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Hong Kong press club cancels awards

by The Washington Post | April 26, 2022 at 5:29 a.m.

HONG KONG -- For the time in 26 years, the Foreign Correspondents' Club in Hong Kong suspended its Human Rights Press Awards.

In a statement issued Monday, the club wrote that "significant areas of uncertainty" in the past two years, where Hong Kong journalists have been operating under "'new red lines' on what is and is not permissible," was the reason they suspended the awards, and they cited fears of unintentionally violating the law.

The Foreign Correspondents' Club was founded in 1943 in China, relocated to Hong Kong six years later and centered its mission to uphold journalistic standards and defend press freedom in Hong Kong and across the region. The Human Rights Press Awards is one of the oldest journalism awards in Asia.

"We explored a variety of other options, but could not find a feasible way forward," wrote Keith Richburg, president of the Foreign Correspondents' Club, adding that recent developments may require "changes to the club's approach" to continue promoting press freedom. Richburg, a former Washington Post correspondent, is now a columnist for the paper.

The security law, which criminalizes vaguely worded acts such as secession, subversion and foreign collusion, has unnerved institutions and caused even those whose mission is based on safeguarding press freedom to self-censor.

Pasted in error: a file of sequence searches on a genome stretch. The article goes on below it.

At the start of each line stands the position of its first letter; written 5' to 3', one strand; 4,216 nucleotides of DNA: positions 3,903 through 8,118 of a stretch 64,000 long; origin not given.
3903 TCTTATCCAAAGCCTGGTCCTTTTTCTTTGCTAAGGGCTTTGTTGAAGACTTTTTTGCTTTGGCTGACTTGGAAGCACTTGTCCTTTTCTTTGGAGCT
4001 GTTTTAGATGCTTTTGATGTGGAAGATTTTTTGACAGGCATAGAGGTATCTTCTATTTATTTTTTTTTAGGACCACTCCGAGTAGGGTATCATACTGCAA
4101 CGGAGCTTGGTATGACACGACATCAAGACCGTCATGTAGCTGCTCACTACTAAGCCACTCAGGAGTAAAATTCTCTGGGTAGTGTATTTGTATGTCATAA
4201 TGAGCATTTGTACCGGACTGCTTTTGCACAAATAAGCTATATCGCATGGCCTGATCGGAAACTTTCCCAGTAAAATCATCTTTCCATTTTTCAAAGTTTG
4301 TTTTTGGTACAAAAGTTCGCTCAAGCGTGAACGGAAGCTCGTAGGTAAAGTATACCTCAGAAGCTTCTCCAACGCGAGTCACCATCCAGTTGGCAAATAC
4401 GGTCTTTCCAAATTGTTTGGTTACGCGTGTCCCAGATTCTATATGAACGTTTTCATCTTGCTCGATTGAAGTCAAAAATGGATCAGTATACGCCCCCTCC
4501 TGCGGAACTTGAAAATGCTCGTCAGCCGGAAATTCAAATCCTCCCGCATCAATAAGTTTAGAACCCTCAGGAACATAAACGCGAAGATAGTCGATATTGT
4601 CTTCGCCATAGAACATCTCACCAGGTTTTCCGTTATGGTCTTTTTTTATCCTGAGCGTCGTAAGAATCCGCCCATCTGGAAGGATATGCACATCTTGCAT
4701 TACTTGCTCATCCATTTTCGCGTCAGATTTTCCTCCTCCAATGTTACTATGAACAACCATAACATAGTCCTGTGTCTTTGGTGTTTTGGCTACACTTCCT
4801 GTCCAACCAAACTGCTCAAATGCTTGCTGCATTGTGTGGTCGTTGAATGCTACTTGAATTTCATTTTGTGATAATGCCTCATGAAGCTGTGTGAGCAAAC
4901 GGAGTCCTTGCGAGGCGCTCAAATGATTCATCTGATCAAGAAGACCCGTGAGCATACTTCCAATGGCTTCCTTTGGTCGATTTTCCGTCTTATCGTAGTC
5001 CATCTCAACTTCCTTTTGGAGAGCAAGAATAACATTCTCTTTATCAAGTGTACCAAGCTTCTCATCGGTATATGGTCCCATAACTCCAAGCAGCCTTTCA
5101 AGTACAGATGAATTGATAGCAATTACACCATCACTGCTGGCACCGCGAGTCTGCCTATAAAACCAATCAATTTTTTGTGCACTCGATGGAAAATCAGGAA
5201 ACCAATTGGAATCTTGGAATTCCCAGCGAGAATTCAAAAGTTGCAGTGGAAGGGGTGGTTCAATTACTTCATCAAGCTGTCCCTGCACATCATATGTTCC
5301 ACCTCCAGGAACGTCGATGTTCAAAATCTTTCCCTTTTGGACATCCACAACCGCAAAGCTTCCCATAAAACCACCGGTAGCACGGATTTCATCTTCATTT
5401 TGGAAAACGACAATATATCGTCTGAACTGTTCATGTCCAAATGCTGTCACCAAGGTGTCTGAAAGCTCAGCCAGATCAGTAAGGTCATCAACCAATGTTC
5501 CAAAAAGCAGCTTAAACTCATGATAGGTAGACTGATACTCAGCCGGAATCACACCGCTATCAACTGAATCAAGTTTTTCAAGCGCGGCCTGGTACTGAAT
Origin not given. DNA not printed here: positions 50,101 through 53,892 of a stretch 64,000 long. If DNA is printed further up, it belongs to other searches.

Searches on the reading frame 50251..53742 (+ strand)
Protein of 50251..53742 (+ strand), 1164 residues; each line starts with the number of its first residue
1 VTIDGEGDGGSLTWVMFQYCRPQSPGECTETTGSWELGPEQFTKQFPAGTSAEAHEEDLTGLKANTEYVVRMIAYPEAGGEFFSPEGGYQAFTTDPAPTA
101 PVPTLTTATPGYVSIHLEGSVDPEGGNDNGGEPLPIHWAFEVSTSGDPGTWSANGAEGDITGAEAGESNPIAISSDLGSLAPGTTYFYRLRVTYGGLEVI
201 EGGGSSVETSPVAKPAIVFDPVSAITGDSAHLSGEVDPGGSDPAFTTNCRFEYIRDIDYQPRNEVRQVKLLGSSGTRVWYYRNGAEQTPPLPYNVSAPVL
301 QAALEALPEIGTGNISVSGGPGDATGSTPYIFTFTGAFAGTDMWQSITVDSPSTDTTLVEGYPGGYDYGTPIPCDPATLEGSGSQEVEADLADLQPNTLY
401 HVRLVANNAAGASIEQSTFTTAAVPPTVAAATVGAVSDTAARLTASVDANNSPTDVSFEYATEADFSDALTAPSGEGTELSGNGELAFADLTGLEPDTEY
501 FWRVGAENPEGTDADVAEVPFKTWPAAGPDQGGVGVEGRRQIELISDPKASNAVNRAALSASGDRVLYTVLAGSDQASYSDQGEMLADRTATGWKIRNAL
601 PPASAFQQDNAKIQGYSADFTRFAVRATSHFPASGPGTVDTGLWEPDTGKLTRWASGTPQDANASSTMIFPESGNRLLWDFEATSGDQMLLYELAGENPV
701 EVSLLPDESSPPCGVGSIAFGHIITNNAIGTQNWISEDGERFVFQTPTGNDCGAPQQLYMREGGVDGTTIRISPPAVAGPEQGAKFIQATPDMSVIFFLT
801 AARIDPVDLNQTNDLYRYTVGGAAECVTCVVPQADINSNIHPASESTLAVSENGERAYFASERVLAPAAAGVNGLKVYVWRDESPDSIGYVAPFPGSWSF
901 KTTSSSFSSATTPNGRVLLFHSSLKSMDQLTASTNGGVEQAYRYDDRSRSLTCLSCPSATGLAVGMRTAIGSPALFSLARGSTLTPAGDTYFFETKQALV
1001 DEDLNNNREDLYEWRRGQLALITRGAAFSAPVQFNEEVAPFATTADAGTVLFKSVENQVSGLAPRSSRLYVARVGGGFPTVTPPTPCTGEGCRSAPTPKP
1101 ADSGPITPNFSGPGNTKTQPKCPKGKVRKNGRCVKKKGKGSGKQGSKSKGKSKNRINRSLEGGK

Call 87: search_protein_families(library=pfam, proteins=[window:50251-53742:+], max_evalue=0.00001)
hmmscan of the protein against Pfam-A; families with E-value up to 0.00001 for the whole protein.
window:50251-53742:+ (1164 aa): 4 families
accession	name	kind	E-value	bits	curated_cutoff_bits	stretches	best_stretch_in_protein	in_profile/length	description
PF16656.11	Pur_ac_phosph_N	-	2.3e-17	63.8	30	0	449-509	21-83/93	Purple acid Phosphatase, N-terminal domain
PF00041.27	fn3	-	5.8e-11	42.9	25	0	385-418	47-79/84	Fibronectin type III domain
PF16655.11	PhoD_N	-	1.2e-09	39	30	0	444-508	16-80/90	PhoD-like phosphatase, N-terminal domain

Mary Hui, reporter at Quartz, was one of eight members who resigned from the press freedom committee at the Foreign Correspondents' Club on Monday.

"By canceling the awards, I think we send a rather worrying message that defending press freedom as the stated mission of the Foreign Correspondents' Club is no longer tenable," Hui said.

Several people involved in the organization confirmed that the driving factor behind the suspension was that a handful of this year's winners could be in breach of the security law. Winning entries included articles from Stand News -- a local news outlet forced to shutter after national security police raided the newsroom in December and arrested editors and executives.

Since the law was passed, a string of media outlets has closed, including Citizen News and Apple Daily.

Dan Strumpf of the Wall Street Journal was the only board member of the club who voted against the suspension of the awards and later resigned.

The Foreign Correspondents' Club has not further commented on its move.

Documentary filmmaker Connie Lo, one of the adjudicators for four categories of the awards, said the club's choice to suspend the awards is "an insult to the journalism industry."

"Many times reporters had to risk their lives to pursue their journalistic works," Lo said. "This year's awards holds a special meaning to journalists from news outlets that have already disappeared."

According to documents seen by The Post, some winning entries covered topics such as police accountability in the Hong Kong protests in 2019 and documented now-shuttered newsrooms and civic organizations.

Lo said the fact that news outlets like Stand News garnered more awards than others underscores the struggles local journalists face from increasing censorship and limited resources in newsrooms. Public broadcaster RTHK, once a TV news platform that thrived with award-winning investigations and deep dives into political wrongdoing, was barred from covering sensitive subjects with a political angle.

Ronson Chan, chairman of the Hong Kong Journalists Association, said the abrupt cancellation of the awards was "regrettable but understandable," and that the awards were a "recognition to journalists who poured their heart and soul into their reporting work."

The announcement of the winners had been scheduled for May 3, World Press Freedom Day.

Print Headline: Hong Kong press club cancels awards


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